Researchers Create Bionic Prosthetic Retina That Could Help the Blind See

Researchers Create Bionic Prosthetic Retina That Could Help the Blind See

Researchers Create Bionic Prosthetic Retina That Could Help the Blind See

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Aug. 15 2012 4:53 PM

Researchers Create Bionic Prosthetic Retina That Could Help the Blind See

How would you like a new retina display? No, not the Apple kind—the bionic kind.

Researchers at Cornell University have developed an optical implant that mimics the functionality of an actual retina. An encoder takes images as input, converts the images into coded electrical pulses, which are then sent into the back of the retina as light pulses, effectively creating a “pseudoretina.”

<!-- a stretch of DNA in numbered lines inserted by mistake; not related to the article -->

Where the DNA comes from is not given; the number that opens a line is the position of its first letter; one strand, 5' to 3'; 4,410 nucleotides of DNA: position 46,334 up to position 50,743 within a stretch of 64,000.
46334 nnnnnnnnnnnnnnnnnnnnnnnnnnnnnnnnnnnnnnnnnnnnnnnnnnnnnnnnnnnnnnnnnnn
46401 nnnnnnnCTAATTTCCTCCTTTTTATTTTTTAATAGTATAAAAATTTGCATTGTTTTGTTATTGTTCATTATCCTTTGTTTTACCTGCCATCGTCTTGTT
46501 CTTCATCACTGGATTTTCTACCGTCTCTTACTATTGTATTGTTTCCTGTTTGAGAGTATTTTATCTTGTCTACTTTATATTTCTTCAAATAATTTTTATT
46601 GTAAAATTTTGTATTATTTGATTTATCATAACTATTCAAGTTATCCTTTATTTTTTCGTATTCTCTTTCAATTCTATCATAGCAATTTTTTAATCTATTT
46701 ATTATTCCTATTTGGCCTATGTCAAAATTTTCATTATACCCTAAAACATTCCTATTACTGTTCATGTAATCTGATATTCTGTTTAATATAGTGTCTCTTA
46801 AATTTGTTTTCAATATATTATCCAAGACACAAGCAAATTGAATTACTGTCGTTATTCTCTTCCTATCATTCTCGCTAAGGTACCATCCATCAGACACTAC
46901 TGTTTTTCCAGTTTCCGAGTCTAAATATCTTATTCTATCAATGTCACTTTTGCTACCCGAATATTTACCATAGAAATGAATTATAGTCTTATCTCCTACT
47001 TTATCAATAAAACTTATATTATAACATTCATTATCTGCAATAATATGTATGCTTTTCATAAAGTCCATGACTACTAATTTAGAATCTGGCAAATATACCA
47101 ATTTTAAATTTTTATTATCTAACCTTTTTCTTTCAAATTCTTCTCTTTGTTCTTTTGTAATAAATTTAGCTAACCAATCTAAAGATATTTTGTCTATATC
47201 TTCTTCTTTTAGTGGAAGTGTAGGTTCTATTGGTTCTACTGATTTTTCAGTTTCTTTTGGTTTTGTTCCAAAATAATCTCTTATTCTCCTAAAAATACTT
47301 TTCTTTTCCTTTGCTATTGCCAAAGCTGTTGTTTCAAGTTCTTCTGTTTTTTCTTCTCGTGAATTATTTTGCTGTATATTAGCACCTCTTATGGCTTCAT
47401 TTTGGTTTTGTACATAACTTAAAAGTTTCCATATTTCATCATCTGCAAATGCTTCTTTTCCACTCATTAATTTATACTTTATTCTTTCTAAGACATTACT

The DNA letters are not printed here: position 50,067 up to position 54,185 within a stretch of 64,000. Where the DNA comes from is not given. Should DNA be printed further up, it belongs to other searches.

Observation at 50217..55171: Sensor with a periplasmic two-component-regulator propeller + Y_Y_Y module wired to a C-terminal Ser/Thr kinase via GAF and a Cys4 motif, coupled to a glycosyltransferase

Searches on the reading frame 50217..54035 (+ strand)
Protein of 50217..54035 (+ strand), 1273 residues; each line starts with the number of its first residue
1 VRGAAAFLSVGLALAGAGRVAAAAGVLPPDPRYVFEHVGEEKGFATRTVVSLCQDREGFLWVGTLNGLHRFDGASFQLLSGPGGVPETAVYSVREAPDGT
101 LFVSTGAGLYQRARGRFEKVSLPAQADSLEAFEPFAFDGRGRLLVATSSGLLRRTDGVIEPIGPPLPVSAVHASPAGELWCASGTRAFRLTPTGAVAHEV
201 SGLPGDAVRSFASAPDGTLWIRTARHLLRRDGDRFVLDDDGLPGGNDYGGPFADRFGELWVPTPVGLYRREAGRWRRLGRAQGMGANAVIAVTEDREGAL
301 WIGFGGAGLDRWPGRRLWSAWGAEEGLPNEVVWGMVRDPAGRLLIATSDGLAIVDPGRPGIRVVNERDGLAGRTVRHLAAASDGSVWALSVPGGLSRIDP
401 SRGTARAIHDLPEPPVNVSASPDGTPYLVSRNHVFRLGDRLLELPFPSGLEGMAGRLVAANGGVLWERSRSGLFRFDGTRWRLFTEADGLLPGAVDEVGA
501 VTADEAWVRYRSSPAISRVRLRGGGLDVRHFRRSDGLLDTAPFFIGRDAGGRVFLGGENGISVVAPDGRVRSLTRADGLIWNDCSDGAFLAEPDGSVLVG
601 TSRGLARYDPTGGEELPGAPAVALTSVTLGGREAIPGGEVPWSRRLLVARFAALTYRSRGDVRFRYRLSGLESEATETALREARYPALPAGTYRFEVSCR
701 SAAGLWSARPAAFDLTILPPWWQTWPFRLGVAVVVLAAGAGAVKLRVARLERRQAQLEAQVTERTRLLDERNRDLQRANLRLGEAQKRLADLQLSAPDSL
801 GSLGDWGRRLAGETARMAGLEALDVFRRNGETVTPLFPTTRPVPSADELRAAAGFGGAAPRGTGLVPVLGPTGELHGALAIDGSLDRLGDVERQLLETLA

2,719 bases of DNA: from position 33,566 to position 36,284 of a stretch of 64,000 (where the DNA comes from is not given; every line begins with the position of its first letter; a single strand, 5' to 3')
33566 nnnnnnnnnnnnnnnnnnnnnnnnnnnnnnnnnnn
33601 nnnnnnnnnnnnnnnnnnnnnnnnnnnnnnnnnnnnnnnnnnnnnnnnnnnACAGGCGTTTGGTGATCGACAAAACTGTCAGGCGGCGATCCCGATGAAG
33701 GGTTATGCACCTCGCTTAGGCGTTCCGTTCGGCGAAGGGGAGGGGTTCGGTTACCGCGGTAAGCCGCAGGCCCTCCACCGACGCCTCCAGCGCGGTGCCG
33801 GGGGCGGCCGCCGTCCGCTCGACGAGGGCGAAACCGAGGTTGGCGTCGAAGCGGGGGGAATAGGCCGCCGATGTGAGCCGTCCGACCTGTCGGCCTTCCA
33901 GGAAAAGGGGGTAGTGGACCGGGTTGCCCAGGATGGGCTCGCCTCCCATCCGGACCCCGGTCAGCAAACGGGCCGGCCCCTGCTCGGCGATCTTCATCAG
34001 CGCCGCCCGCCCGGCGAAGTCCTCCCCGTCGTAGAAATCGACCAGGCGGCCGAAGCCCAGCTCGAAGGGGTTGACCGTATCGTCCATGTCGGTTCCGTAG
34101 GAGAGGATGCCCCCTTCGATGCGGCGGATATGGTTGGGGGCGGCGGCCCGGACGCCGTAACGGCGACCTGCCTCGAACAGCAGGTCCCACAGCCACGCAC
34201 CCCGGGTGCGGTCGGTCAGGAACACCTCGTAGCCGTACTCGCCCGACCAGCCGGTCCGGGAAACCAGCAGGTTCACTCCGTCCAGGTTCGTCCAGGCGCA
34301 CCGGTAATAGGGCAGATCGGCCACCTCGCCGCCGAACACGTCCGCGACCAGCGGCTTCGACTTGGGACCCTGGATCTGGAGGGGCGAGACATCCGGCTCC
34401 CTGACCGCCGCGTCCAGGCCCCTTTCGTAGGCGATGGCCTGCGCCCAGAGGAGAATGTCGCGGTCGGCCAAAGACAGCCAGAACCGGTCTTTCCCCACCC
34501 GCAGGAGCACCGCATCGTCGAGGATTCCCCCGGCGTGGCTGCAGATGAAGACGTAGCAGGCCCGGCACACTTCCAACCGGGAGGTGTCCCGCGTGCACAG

To produce the correct retinal code, the researchers hooked electrodes to ganglion cells, the neurons that transmit signals to the brain, in mice. They compared the activity of a normal retina, a blind retina with the new optical implant, and a blind retina with no encoder. The researchers noted "the combined effect of using the code and high-resolution stimulation is able to bring prosthetic capabilities into the realm of normal image representation." The research has huge—though perhaps not immediate—implications for people who suffer from forms of blindness.

Still, for now, you should probably keep eating those carrots.

Video by Jim Festante.